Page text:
28 11 / 2011

thedailywhat:

Early Bird Special: Necessity may be the mother of invention, but this leaf-blower-powered office chair was clearly raised by its fun uncle Boredom. 

[sisfti.]

(Source: thedailywhat)

13 11 / 2011

(Source: icanread, via babelogue)

05 11 / 2011

thedailywhat:

OMG! Adorbz of the Day: The mother of the best kid to be tricked by Jimmy Kimmel’s Halloween challenge — you know who I’m talking about — uploaded the full video of her awesome son’s precocious reaction to learning that all his treats are gone.

[ontd.]

(Source: thedailywhat)

22 10 / 2011

vintageanchor:

Old book smell.  Did you know?
“Lingnin, the stuff that prevents all trees from adopting the weeping habit, is a polymer made up of units that are closely related to vanillin.  When made into paper and stored for years, it breaks down and smells good.  Which is how Divine providence has arranged for secondhand bookstores to smell like good quality vanilla absolute, subliminally stoking a hunger for knowledge in all of us.”
—Perfume: The Guide.

vintageanchor:

Old book smell.  Did you know?

“Lingnin, the stuff that prevents all trees from adopting the weeping habit, is a polymer made up of units that are closely related to vanillin.  When made into paper and stored for years, it breaks down and smells good.  Which is how Divine providence has arranged for secondhand bookstores to smell like good quality vanilla absolute, subliminally stoking a hunger for knowledge in all of us.”

—Perfume: The Guide.

(Source: vintageanchorbooks)

17 10 / 2011

justbesplendid:

cosy..

17 10 / 2011

westandwiththe99percent:

I have inherited an amount of money that is [much] more than I need.
I AM THE 1%
My taxes are at a historical low, and the influence of money on our government is at a historical high. These are not good things!
So what am I doing about it?
(1) I am donating the vast majority of my money to social change [organizations].
(2) I am personally advocating for the repair of our broken system.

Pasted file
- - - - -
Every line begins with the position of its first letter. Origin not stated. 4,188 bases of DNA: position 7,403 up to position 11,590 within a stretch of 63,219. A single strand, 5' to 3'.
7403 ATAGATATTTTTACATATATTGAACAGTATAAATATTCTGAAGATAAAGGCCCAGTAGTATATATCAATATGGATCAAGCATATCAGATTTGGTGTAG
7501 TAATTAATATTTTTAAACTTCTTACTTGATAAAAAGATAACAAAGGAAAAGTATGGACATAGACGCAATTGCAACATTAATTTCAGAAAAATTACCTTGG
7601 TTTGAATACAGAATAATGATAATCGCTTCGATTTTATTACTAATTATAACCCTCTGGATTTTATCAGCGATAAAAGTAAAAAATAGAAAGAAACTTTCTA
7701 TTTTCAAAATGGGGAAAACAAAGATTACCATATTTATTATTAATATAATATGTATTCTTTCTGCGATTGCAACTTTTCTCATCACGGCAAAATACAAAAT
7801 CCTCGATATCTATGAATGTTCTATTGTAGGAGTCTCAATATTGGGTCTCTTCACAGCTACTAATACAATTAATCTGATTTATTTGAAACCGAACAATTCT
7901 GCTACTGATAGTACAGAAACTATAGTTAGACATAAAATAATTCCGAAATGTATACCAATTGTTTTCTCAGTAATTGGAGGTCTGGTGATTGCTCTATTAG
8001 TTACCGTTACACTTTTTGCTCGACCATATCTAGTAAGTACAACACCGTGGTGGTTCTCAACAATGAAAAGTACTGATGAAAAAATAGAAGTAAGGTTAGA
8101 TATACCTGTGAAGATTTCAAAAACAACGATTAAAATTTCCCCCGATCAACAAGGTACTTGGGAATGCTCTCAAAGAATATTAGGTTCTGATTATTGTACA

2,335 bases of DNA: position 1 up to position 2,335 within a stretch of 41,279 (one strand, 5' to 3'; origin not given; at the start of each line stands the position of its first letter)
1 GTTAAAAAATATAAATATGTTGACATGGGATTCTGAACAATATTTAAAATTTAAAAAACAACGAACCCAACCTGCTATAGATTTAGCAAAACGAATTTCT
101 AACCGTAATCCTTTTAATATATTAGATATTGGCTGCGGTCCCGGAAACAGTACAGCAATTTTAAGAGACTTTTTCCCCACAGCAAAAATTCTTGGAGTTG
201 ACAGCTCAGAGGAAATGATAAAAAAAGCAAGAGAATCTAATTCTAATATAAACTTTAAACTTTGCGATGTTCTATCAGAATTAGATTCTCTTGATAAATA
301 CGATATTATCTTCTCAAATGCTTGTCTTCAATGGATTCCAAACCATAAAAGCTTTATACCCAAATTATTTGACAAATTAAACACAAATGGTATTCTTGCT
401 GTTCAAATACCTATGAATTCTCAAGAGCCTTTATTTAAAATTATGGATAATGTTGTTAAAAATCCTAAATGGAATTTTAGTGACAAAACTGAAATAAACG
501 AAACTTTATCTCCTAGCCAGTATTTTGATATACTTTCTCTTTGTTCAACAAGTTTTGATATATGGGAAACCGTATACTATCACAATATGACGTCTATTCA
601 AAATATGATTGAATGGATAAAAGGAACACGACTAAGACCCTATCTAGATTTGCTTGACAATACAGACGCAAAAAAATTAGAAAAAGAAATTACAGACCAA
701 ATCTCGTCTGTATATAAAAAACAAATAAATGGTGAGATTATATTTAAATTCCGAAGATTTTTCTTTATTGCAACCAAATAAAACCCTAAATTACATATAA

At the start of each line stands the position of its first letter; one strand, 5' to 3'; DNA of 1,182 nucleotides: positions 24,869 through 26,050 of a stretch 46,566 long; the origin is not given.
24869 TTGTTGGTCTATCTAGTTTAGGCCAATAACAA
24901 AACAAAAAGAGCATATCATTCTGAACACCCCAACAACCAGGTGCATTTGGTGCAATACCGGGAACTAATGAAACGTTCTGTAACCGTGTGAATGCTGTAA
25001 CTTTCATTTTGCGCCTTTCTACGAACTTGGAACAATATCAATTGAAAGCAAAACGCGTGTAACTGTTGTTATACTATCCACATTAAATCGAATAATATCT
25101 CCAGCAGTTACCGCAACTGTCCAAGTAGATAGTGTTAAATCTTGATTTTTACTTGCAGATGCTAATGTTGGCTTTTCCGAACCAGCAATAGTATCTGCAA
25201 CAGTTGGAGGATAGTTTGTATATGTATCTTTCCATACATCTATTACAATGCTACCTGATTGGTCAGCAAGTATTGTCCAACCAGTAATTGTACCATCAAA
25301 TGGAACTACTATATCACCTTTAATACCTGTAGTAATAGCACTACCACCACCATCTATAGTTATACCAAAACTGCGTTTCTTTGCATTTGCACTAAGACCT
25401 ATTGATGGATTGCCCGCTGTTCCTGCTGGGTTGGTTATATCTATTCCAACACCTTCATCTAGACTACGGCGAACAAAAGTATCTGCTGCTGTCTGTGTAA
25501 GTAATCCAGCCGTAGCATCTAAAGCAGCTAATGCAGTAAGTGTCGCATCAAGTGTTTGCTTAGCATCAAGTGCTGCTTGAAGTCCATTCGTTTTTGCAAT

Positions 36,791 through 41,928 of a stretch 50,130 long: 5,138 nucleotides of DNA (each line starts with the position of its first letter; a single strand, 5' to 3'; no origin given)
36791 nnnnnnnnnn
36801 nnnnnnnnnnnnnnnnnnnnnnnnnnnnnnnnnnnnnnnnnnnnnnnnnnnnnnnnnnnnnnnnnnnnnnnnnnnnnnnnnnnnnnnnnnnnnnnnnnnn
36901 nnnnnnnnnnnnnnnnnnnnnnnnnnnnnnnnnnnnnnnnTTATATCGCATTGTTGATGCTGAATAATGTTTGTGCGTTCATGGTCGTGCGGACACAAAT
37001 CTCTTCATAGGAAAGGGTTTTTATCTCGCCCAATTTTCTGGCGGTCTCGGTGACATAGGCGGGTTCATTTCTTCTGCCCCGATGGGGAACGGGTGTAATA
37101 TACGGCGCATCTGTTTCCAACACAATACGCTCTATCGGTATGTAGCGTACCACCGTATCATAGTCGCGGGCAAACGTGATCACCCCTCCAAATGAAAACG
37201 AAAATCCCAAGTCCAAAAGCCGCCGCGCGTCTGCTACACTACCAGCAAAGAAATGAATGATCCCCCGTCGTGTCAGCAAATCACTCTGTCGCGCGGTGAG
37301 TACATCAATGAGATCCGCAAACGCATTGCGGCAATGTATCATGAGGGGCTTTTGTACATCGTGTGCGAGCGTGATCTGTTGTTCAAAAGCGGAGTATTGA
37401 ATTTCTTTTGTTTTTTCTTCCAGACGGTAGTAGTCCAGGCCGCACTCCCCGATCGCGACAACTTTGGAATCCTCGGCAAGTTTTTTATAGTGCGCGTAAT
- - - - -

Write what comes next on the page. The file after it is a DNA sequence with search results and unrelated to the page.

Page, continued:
I STAND WITH THE 99%
I am part of Occupy Boston. My money gives me no special influence here. That’s the way it should be.

westandwiththe99percent:

I have inherited an amount of money that is [much] more than I need.

I AM THE 1%

My taxes are at a historical low, and the influence of money on our government is at a historical high. These are not good things!

So what am I doing about it?

(1) I am donating the vast majority of my money to social change [organizations].

(2) I am personally advocating for the repair of our broken system.

I STAND WITH THE 99%

I am part of Occupy Boston. My money gives me no special influence here. That’s the way it should be.

10 10 / 2011

10 10 / 2011

Thinking about getting an owl like this for my next tattoo.

Thinking about getting an owl like this for my next tattoo.

04 10 / 2011

thedailywhat:

Meet The New Muppet of the Day: Sesame Street is set to add a new member to its roster of friendly, fuzzy characters: Lily, the 7-year-old “food insecure” Muppet.
Lily — who represents the 17 million children for whom access to food is uncertain — will be introduced to viewers during an upcoming Sesame Street special about hunger in America.
“We thought long and hard about how do we really represent this from a child’s point of view?,” said Sesame Workshop’s senior vice president for outreach and educational practices Jeanette Betancourt. “We felt it was best to have this new Muppet take this on in a positive way and a healthy way.”
Everything from Lily’s clothing to her voice and mannerism has been geared towards making her as realistic and empathetic as possible. “She wants to talk about this topic,” says Betancourt, ““because she knows it will help many other families and children, but it isn’t an easy topic to talk about in the first place.”
“Growing Hope Against Hunger” is scheduled to air this Sunday on PBS.
[artsbeat.]

thedailywhat: